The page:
There is nothing as under-rated as cheap beer. It’s refreshing, goes with everything and, well, it’s cheap.
Cheap beer should get more credit. Many restaurants that live on the fancier scale of things fill out their beer list with the hop-laden microbrews and artisanal ciders, often with carefully crafted PG-13 names like Brother Grundel and Intervention IPA. The idea is to show that while the wine list is peppered with biodynamic Pinot Noirs from regions better climatically suited for Merlot, they’re still all woke to the common palate. This is a mistake. The best beers come in a can, are served ice cold and cost around $5 for a sixer of tallboys at a gas station.
Wine isn’t the only beverage worthy of carefully considered food pairings. Here are the best cheap beers and what they pair best with.
The King of Beers is the platonic ideal of cheap beer. All cheap beer lives in the shadow of Budweiser’s marketing budget. It’s as inescapable as death, taxes and that one song by Ed Sheeran. Its flavor is a mix of commerce, industrial efficiency and “hops.” It holds a light bead on the tongue, with a touch of stale sweetness on the finish. When you belch, it sounds like ‘Merica.
Pair with Chanterelle and Corn Risotto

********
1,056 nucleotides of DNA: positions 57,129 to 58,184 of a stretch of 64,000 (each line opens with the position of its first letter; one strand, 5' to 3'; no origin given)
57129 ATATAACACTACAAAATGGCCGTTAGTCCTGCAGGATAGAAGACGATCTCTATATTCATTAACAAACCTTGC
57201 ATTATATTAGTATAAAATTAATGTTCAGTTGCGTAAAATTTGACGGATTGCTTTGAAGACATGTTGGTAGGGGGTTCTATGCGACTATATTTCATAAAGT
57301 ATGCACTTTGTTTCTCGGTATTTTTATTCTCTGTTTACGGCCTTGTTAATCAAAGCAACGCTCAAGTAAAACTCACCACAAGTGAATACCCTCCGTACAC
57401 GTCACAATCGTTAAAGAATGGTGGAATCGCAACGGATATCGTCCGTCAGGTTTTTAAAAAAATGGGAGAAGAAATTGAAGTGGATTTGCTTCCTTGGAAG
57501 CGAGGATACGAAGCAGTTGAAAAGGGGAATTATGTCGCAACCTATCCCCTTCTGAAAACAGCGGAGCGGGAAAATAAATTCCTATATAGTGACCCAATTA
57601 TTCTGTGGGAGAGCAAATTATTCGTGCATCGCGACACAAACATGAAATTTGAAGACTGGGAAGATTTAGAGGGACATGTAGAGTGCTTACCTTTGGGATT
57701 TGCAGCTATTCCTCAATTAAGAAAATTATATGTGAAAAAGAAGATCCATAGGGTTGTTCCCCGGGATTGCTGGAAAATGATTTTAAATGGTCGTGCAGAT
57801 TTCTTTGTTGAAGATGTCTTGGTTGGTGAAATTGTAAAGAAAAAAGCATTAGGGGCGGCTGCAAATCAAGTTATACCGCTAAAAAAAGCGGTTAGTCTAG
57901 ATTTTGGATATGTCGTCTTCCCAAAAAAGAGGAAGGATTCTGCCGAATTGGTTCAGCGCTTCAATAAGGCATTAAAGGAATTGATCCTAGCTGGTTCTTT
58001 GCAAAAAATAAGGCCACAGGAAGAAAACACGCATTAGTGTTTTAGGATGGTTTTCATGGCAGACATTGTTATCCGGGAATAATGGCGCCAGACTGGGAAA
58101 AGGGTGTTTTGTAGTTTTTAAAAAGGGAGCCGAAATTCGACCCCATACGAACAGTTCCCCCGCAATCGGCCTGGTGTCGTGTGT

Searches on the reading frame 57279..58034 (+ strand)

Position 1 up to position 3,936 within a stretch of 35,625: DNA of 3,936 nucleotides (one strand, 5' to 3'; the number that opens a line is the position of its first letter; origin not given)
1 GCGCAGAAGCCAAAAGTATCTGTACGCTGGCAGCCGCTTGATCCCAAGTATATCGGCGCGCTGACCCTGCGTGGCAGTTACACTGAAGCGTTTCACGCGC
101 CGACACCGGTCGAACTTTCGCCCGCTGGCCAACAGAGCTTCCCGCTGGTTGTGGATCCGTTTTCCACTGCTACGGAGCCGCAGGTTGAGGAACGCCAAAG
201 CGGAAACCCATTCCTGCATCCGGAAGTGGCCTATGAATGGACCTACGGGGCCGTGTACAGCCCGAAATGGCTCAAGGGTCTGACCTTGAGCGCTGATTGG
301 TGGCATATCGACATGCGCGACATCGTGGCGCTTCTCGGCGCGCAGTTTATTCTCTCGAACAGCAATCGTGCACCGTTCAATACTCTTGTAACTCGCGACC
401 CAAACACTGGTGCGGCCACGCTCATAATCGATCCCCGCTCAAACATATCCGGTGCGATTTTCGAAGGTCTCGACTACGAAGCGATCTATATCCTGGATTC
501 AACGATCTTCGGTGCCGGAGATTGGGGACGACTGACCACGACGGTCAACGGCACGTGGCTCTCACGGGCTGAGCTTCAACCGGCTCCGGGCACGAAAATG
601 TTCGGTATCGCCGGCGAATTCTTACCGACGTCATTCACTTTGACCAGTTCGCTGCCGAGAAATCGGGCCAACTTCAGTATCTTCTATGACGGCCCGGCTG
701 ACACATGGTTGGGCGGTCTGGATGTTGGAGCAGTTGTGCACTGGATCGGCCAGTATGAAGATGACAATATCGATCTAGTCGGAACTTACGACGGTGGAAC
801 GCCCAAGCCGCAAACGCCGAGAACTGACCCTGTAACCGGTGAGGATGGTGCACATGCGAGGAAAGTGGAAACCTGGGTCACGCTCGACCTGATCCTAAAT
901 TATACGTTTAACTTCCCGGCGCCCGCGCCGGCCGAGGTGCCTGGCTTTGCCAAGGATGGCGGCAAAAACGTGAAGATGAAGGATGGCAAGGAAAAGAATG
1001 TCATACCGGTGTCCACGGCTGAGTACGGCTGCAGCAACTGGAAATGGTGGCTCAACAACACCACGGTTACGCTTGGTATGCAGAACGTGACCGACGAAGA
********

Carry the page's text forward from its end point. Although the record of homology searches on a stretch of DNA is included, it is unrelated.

Miller High Life
Miller High Life is a classic brand evoking mustaches, Camaros and passing out at family picnics – though not necessarily your family’s picnic. It dispenses with any hint of “hops” and just tastes a bit like grain, cornbread and outdated plumbing. It’s a little flat on the palate, which heightens its sweetness and adds a much-needed dimension to the finish.
Pair with Foie Gras Torchons and spiced citrus
Rolling Rock is an interesting beer, featuring the number 33 on the back with absolutely no context. Is it the number of ingredients? The maximum number of servings? A masonic reference? All I know is if I say “Rolling Rock” to my roommate he gets up and leaves the room Skull & Bones style. It’s fuller in flavor than most cheap beers, and not to its detriment. Expect floral aromas as well as hints of yeast and green apple.
Pair with choucroute garnie
Pabst Blue Ribbon
I almost left this off, as Pabst has been taken hipster-mainstream by Portlanders wearing ironic Ghostbusters 2 tee-shirts. Then I realized omitting it would be even more hipster. Besides, I liked Pabst before it was cool – back when it opened for Old Crow at the Lutz Tavern. It was purer then, more authentic and overlooked. PBR today may be the exact same recipe from the exact same factory owned by the exact same multinational corporation as it was then, but it just doesn’t taste the same, you know? Oh wait, you wouldn’t.
Pair with cronuts
Water. But with alcohol.
Pair with fried oysters and herbed aioli